October 10, 2014
Going back and reviewing what I'd written thus far in this series, I realized that I'd left a pretty big gap in my narrative of personal deliverance from the Fear of Man. Sorry to bounce around between the Fear of Man, the Fear of Evil and the Fear of Death in this sharing, but it seemed appropriate to go back and revisit the Fear of Man once more. In order to show you more of its family and just how far that fear can reach into your life and contaminate your relationship, let me revisit some events that unfolded in my business life -- as well as ministry -- for the sake of illustration. I've shared chunks of the following in various Coffee Breaks throughout the years, so if I seem to be repeating myself, you'll understand.
In previous Coffee Breaks, I’ve talked about heading up CBN’s activities in Alaska, my fox-trapping adventures that started the whole thing rolling, and opening up a couple of businesses to fund CBN-Alaska’s growth throughout villages and remote communities throughout the state. Today, I’d like to take you on a personal tour of how I came to grips with the fact that I was infected with the Fear of Man, and what I had to do to overcome it.
As I've said before, the Fear of Man is a liar. Believe his lies, and you’re in trouble…..big trouble!
1978. That was some year! Back in Barrow, working to establish headquarters for CBN-Alaska, Inc. and get the ministry of the 700 Club and Christian television programming distributed throughout the bush communities, I took on a whole lot of things all at once.
First, I was approached by Tommy Brower (more about him in a sec) and a couple other elders in the Ukpeagvik Presbyterian Church. They had just lost their pastor and the Presbyterian Missions board in Anchorage was trying to find a replacement. Tommy and friends asked me if I would serve in an interim capacity as their pastor. That was a little more than astonishing to me inasmuch as the Presbyterian pastor who had served in Barrow when Dad came to build the Assembly of God church back in the 1950’s had become a fierce competitor of Dad’s.
When the incredible outpouring of Holy Spirit took place in the community in the later ‘50’s, the Presbyterian Church lost several hundred of its members. The then-pastor stood before the congregation and publicly swore that “the baptism of the Holy Spirit will never be preached from this pulpit.”
The invitation coming from Tommy Brower was no small thing, therefore. Tommy was sort of THE defacto leader of Barrow at the time despite the fact that the community had replaced its village elders with a city council and mayor. His father was the famous whaler and trader, Charles Brower, who had literally put Barrow on the map in the late 1800’s. The Brower family was kind of like Barrow’s royal family, if you could put it that way. Their business acumen – and Tommy’s particularly – was highly regarded, and for a time, Tom Brower was the President and CEO of Colonial Life Insurance Company. (I think I have that right. It’s possible I have the name of the insurance company incorrect.)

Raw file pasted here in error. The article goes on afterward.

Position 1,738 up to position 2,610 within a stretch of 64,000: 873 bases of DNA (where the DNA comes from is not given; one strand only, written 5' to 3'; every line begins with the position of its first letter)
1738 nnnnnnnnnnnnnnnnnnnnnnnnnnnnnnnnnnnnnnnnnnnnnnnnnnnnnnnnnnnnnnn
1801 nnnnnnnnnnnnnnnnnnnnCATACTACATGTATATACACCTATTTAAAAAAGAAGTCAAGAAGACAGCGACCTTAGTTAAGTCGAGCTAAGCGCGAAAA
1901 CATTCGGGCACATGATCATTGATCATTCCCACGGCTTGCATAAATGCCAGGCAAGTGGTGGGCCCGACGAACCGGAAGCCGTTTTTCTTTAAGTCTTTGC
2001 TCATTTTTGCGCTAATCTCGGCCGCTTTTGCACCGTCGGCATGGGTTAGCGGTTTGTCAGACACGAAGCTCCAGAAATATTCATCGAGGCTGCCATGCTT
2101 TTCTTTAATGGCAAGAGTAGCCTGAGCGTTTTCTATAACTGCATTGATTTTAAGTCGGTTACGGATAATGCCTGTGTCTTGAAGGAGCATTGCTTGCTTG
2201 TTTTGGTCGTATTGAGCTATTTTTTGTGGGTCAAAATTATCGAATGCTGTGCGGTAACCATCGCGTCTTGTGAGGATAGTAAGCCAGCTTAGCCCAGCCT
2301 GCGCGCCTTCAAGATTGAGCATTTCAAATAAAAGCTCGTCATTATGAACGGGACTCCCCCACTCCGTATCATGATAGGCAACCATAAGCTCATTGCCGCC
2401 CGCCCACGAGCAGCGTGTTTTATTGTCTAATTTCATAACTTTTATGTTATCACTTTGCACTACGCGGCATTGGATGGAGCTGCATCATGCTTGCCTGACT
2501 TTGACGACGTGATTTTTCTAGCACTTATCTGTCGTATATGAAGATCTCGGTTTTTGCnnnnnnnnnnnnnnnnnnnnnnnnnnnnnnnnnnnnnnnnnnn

Tom also owned 165 acres of downtown San Diego. You get the picture. Tom was one of those contradictions in appearance. Despite his wealth and influence nationally, he ran around in his parki (Tuniks (white folks) call them parkas [grin].) and mukluks like everyone else.
Funny thing, though. It was Tommy Brower who provided Dad with the help he needed to acquire and prepare the land to build the Assembly of God church. He sent some of his employees, along with an old modified Dodge 4X4 Weapons Carrier (it had tires from a WWII DC-3 airplane to provide floatation and buoyancy on the tundra) to haul dirt and sand to provide landfill.
Although I accepted the offer from Tom and friends to fill in at the Presbyterian church, I made it clear to them that my intention was to eventually establish an independent fellowship in the community, apart from the Assembly of God church, and the Presbyterian church. That was no problem to them and for about three or four months (I forget how long it was) I served as their pastor.
It was nothing less than incredible to me to find myself preaching from a pulpit on the ministry of the Holy Spirit where a previous pastor had vowed it would never happen. I knew the Lord was having the final say in the matter….especially when folks began to receive the baptism of Holy Spirit spontaneously when I was preaching and teaching.
During those same months, Arctic Slope Audio and North Slope Communications began to take shape. The Arctic Slope Regional Corporation (one of 13 regional native corporations established by Congress under the Alaska Native Claims Settlement Act) had hired me to run ASA Communications and develop a service facility for the rapidly-growing need to maintain all the televisions, stereo equipment and other electronic equipment now populating the area.
After a short run, ASRC’s leaders decided this was too far out of their area of business (their principal field of endeavor was oilfield exploration, development, and industrial construction) and chose to sell ASA Communications to me. I shortly thereafter broke it into two separate operations. Arctic Slope Audio (using the ASA moniker) became a retail outlet for televisions, high-end stereo equipment, and a service facility for consumer electronics. North Slope Communications took over the business communications that had been the original lifeline for ASA Communications.